Here’s an excerpt from our December 2020 investor report:

This is a visualisation of DNA, the molecules that contain our genetic code. See here for an engaging video reconstruction of the organisation and structural features of DNA, inside the chromosome of a living cell. We pay homage to Rosalind Franklin, who made a significant contribution to the discovery of the double helix structure, yet she was not awarded a Nobel prize. She is one of far too many women scientists in history who were not recognised for their contributions in their time. The discovery of DNA is an interesting historical parallel to today, with DNA’s origins in the search for a vaccine to combat the Spanish Flu epidemic, which took more lives than WW1.

ou’re on mute” was all too often the way we began our conversations in recent months, virtual calls having become our default, rather than alternate, reality. What were we ‘unmuting’ to talk about? Science of course! Hardly surprising for us deep tech geeks here at Main Sequence. But the big shift was that everyone else suddenly wanted to talk about science too.

In what has been an unprecedented year for scientific words entering the discourse, everyday conversations have come to centre around virus transmission rates, new strains, new tests and the progress of vaccine development. Concepts like “R-naught”, “flattening the curve” and “herd immunity” — squarely the domain of epidemiologists in times past — are suddenly common parlance. It evidences a cultural shift catalysed by COVID: science is enjoying something of a renaissance.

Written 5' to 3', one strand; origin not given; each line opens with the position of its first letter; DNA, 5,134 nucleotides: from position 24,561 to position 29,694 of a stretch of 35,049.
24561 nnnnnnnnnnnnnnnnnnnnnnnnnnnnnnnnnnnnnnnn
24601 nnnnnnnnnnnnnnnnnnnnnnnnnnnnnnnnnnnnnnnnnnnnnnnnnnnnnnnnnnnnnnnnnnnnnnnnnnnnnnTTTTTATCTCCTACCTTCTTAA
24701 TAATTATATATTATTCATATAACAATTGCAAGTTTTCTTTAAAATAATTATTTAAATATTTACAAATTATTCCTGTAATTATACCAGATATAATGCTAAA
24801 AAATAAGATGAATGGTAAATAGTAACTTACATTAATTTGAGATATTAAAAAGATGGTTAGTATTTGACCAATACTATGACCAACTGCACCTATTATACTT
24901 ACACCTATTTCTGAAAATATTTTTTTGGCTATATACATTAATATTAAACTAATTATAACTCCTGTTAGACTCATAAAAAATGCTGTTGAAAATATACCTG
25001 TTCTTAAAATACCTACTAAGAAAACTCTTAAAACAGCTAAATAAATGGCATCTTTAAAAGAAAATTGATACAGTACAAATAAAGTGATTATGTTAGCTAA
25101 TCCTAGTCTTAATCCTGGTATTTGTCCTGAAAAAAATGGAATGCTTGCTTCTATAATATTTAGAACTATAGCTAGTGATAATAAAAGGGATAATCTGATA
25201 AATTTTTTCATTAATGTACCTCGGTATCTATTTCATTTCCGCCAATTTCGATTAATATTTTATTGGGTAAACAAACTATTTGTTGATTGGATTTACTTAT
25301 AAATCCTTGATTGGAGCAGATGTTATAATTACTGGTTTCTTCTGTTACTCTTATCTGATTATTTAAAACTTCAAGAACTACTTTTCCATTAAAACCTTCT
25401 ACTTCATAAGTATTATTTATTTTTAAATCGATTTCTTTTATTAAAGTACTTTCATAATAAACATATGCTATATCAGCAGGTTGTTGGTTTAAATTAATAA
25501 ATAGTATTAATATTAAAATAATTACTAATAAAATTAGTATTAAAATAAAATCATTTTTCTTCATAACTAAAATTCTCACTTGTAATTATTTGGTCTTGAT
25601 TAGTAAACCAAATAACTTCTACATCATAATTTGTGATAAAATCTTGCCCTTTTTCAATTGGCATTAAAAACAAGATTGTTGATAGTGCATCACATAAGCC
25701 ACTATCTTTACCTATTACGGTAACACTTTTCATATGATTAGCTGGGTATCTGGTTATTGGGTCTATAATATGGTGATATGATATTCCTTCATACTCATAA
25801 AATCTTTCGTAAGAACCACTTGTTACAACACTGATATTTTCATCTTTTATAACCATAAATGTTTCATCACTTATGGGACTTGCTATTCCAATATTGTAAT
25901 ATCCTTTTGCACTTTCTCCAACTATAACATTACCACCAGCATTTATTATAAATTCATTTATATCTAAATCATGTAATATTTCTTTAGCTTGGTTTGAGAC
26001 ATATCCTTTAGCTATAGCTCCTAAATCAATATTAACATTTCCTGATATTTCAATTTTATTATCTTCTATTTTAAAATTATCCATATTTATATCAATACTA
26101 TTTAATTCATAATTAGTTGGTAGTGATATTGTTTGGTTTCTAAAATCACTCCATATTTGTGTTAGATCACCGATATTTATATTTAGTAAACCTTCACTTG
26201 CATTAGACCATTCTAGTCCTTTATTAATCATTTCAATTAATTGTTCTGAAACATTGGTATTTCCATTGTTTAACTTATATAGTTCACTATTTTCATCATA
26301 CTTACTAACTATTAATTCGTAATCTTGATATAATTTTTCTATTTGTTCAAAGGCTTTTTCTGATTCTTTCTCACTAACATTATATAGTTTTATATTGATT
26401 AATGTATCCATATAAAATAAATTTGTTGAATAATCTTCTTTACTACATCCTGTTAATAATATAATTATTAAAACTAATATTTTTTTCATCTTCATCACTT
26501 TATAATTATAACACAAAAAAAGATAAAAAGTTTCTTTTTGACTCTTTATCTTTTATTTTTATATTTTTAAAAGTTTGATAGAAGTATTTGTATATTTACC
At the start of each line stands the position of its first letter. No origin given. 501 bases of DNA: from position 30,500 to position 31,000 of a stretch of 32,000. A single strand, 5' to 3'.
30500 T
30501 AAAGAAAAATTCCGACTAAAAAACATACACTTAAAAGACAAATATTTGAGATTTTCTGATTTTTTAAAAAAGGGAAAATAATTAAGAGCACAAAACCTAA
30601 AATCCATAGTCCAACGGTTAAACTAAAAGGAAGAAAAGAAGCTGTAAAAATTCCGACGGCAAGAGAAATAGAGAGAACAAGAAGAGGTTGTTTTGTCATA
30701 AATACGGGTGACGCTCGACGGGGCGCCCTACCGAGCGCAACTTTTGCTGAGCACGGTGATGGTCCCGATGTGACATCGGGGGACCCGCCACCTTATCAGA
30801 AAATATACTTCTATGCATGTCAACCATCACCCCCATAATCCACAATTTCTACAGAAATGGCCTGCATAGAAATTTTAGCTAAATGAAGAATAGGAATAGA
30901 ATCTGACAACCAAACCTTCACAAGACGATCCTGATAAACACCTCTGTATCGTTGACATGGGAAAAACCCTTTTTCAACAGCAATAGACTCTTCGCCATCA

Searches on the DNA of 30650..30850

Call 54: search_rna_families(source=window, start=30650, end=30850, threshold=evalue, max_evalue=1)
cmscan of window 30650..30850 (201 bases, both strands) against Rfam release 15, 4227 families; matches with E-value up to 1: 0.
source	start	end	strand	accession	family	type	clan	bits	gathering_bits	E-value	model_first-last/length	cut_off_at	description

We’re listening to our scientists. We can trust in science. And we’re reconnecting with the idea that science, through rapid innovation of new technologies, can bring real benefit. Buoyed by the breakneck pace of COVID vaccine development — a feat of human ingenuity combined with a collective readiness to commit capital and resources — we’re reminded that crisis can give rise to extraordinary scientific breakthroughs.

And now we must continue. What if, by mobilising science and capital, it is entirely possible to solve the problems that we have yet to meaningfully address as a planet? Just as the discovery of DNA has origins in the search for a Spanish Flu vaccine, we could discover scientific breakthroughs through COVID that we can’t even conceive of.

So for what will we ‘unmute’ in a less literal sense? If COVID has brought us closer to an understanding of what we might be capable of, and what counts, what will we give our voices to now?



Venture capital investor at Main Sequence Ventures

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